Demand Management in Smart Grids
Nesveda, František ; Pilát, Martin (advisor) ; Vlach, Milan (referee)
With the rapid adoption of electric vehicles and the rise of power generation from re newable sources, intelligent management of power demand on a household level is gaining importance. Current algorithms used for that purpose have negative privacy implications and focus only on controlling the charging of electric vehicles while ignoring other ap pliances. We describe a decentralized algorithm designed to control the power demand of different types of household appliances along with the charging of electric vehicles while preserving the privacy of the subscribers. We also present a smart grid simulator to evaluate the algorithm's effectiveness along with results of simulating a scale model of the power grid of the state of Texas. 1


The selection drift against perfect rationality
Kuběna, Aleš ; Šmíd, Martin (advisor) ; Vlach, Milan (referee) ; Šizling, Arnošt Leoš (referee)
A direct application of game theory to conflicts and cooperation of organisms gives different theoretical predictions for their behaviour than economic models, even if the economic models are based on game theory themselves. These direct predictions are in better accordance with empirical data than the economic models. A difference is observed even if we analyse how organisms deal with sources and how they compete for sources, a problem of apparently economic nature. My thesis shows that these contradictions cannot be removed in a plausible way, even not via introducing new biological restrictions in the "economic" decision model applied to organisms, and not even via enriching the utility functions by evolutionary goals. Thus it is not satisfactory to assume rational agents who replaced a utility maximisation by the maximisation of offspring numbers. In my model, gathering of sources is used in a gametheoretical analysis as a necessary condition, but not as a sufficient condition of evolutionary sustainability. Analýza predicts that the fact whether a rational, collectively rational, altruistic, or different strategy wins in some population, is a matter of random fluctuation. In this model, agents will, with nonneglectable probability, behave in a way that contradicts perfect rationality. This...


Project portfolio optimisation with time and resources
Huml, Tomáš ; Barták, Roman (advisor) ; Vlach, Milan (referee)
Title: Project portfolio optimization with time and resources Author: Bc. Tomáš Huml Department: Department of Theoretical Computer Science and Mathematical Logic Supervisor: Doc. RNDr. Roman Barták, Ph.D Abstract: Traditional project portfolio optimization deals with static projects that are not evolving in time. The focus of this diploma thesis is on projects that are spread in time, typically such projects consists of a sequence (or other partially ordered structure) of actions that require some resources (money, people, etc.) for realization. Then the project portfolio optimization deals with selecting a subset of projects according to given time and space (resource) restrictions and optimizing certain criteria such as overall profit. This problem is very close to oversubscribed scheduling where the most profitable subset of orders is being scheduled. Hence scheduling techniques will be the main inspiration for solving this new type of problems. Lots of modelling algorithms for optimal portfolio selection are proposed in this diploma thesis and several of them are implemented in a program which is part of this thesis as well. Keywords: portfolio optimization, integer linear programming (ILP), workflow optimization, project interdependencies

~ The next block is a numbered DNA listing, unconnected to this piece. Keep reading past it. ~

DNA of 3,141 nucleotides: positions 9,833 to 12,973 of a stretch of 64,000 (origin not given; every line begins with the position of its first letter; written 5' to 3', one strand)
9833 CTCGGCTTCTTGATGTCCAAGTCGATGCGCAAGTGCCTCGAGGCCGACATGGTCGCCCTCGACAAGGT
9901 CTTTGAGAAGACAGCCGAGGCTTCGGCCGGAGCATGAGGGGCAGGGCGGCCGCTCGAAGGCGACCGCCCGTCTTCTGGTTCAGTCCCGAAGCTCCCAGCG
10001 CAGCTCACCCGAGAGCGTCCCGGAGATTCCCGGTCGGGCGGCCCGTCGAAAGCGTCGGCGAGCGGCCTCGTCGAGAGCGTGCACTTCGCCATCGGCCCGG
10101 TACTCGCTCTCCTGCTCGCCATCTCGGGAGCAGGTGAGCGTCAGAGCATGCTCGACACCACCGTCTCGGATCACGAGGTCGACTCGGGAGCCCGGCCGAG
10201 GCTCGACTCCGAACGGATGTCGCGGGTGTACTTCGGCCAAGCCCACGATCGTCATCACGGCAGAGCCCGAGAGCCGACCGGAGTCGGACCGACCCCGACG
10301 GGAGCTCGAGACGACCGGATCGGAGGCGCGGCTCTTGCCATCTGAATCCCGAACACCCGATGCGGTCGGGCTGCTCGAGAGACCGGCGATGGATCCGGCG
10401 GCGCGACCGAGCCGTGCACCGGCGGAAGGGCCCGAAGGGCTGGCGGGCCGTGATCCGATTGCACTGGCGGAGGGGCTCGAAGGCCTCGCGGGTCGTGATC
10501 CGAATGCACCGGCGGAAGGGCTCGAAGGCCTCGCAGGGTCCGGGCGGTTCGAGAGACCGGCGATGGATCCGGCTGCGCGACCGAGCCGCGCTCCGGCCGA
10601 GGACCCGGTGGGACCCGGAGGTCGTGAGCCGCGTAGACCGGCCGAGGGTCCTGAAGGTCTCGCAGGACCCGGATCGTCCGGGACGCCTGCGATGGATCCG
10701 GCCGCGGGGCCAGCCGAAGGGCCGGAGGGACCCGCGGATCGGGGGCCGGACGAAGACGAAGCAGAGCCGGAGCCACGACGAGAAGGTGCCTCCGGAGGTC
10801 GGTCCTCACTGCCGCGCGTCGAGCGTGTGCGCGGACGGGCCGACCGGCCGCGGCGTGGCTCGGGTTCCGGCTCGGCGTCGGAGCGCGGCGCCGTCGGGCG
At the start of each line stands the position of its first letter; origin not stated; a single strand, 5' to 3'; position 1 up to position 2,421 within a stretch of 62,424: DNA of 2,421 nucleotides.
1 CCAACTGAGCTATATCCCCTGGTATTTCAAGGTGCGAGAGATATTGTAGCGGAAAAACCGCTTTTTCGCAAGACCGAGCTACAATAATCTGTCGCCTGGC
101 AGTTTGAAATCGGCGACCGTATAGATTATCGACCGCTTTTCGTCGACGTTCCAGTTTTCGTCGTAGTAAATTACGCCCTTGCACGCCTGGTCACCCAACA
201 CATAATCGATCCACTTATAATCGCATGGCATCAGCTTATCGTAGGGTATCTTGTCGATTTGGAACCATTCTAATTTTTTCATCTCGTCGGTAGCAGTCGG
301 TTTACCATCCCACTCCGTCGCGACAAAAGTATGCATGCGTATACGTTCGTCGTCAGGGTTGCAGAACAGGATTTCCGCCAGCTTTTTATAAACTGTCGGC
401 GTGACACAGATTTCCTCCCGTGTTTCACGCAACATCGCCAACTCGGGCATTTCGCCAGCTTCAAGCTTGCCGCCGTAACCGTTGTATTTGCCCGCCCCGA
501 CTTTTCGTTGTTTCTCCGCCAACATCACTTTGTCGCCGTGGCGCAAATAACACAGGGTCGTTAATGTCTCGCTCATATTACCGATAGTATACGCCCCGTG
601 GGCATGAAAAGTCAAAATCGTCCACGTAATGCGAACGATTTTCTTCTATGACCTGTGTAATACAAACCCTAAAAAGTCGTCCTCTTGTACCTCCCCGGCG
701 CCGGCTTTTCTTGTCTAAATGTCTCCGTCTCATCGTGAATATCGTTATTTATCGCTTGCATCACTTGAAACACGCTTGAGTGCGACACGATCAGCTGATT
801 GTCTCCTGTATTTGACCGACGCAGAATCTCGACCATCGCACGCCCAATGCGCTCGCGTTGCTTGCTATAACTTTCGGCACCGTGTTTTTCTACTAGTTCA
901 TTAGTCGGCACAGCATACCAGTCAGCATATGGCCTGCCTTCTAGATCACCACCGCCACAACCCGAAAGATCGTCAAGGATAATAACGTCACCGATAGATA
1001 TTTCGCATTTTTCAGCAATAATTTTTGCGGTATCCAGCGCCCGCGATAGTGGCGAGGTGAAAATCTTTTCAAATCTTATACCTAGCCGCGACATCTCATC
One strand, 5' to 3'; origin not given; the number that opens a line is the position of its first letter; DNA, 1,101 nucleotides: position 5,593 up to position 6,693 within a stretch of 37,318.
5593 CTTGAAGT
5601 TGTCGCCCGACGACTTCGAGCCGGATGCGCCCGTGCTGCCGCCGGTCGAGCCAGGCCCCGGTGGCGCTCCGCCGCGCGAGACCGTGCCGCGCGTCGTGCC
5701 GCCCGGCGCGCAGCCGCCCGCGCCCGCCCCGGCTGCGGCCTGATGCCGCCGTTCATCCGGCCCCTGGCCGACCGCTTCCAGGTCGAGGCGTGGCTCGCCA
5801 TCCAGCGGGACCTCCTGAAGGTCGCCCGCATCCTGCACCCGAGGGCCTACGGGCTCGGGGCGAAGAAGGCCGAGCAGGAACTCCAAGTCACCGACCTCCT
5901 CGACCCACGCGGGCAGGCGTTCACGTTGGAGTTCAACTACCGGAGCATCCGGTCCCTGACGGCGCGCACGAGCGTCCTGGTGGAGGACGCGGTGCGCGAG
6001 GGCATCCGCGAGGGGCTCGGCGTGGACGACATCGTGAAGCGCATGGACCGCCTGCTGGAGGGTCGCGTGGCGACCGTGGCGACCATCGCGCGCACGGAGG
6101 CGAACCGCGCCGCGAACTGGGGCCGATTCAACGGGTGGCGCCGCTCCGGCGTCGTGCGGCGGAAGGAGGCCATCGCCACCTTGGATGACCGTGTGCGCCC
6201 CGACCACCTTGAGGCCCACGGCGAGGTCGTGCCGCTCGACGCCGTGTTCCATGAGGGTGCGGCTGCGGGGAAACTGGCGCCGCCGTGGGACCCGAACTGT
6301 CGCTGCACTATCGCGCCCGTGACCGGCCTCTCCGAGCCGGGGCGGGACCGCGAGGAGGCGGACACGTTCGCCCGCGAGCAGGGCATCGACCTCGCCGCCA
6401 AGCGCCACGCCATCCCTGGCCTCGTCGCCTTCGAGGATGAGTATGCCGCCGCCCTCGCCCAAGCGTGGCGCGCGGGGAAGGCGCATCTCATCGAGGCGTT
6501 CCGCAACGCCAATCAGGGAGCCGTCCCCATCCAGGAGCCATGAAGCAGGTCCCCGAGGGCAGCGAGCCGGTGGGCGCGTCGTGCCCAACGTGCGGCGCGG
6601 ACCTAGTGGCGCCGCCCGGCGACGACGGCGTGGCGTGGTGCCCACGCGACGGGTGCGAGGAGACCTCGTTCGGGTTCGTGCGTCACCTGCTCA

Aproximace obtížných rozvrhovacích úloh
Lisý, Viliam ; Vlach, Milan (referee) ; Čepek, Ondřej (advisor)
This thesis deals with shop scheduling problems. After introducing the basic denitions and notation, we continue with a short survey of known complexity results for open shop, ow shop and job shop scheduling problems. Then we focus more on open shop and especially on a subclass of open shop with at most two nonzero length operations per job denoted Ommj = 2Cmax in standard notation. Besides some minor lemmas and observations, four major new results concerning this subclass are presented. The rst one is an observation, that any schedule in this class can be transformed in polynomial time to a schedule with same length and only one idle interval on each machine. The second one is a proof of a well known conjecture about socalled dense schedules for the subclass. The third one is modication of a known greedy algorithm to obtain schedules no longer then 3/2 of the optimal length, and the last one is a modication of a known polynomial approximation scheme which guarantees a better performance for instances from the above described subclass.


Algorithms for various geometric problems over zonotopes and their applications in optimization and data analysis
Rada, Miroslav ; Černý, Michal (advisor) ; Vlach, Milan (referee) ; Kopa, Miloš (referee)
The thesis unifies the most important author's results in the field of algorithms concerning zonotopes and their applications in optimization and statistics. The computationalgeometric results consist of a new compact outputsensitive algorithm for enumerating vertices of a zonotope, which outperforms the rival algorithm with the same complexitytheoretic properties both theoretically and empirically, and a polynomial algorithm for arbitrarily precise approximation of a zonotope with the LöwnerJohn ellipsoid. In the application area, the thesis presents a result, which connects linear regression model with interval outputs with the zonotope matters. The usage of presented geometric algorithms for solving a nonconvex optimisation problem is also discussed.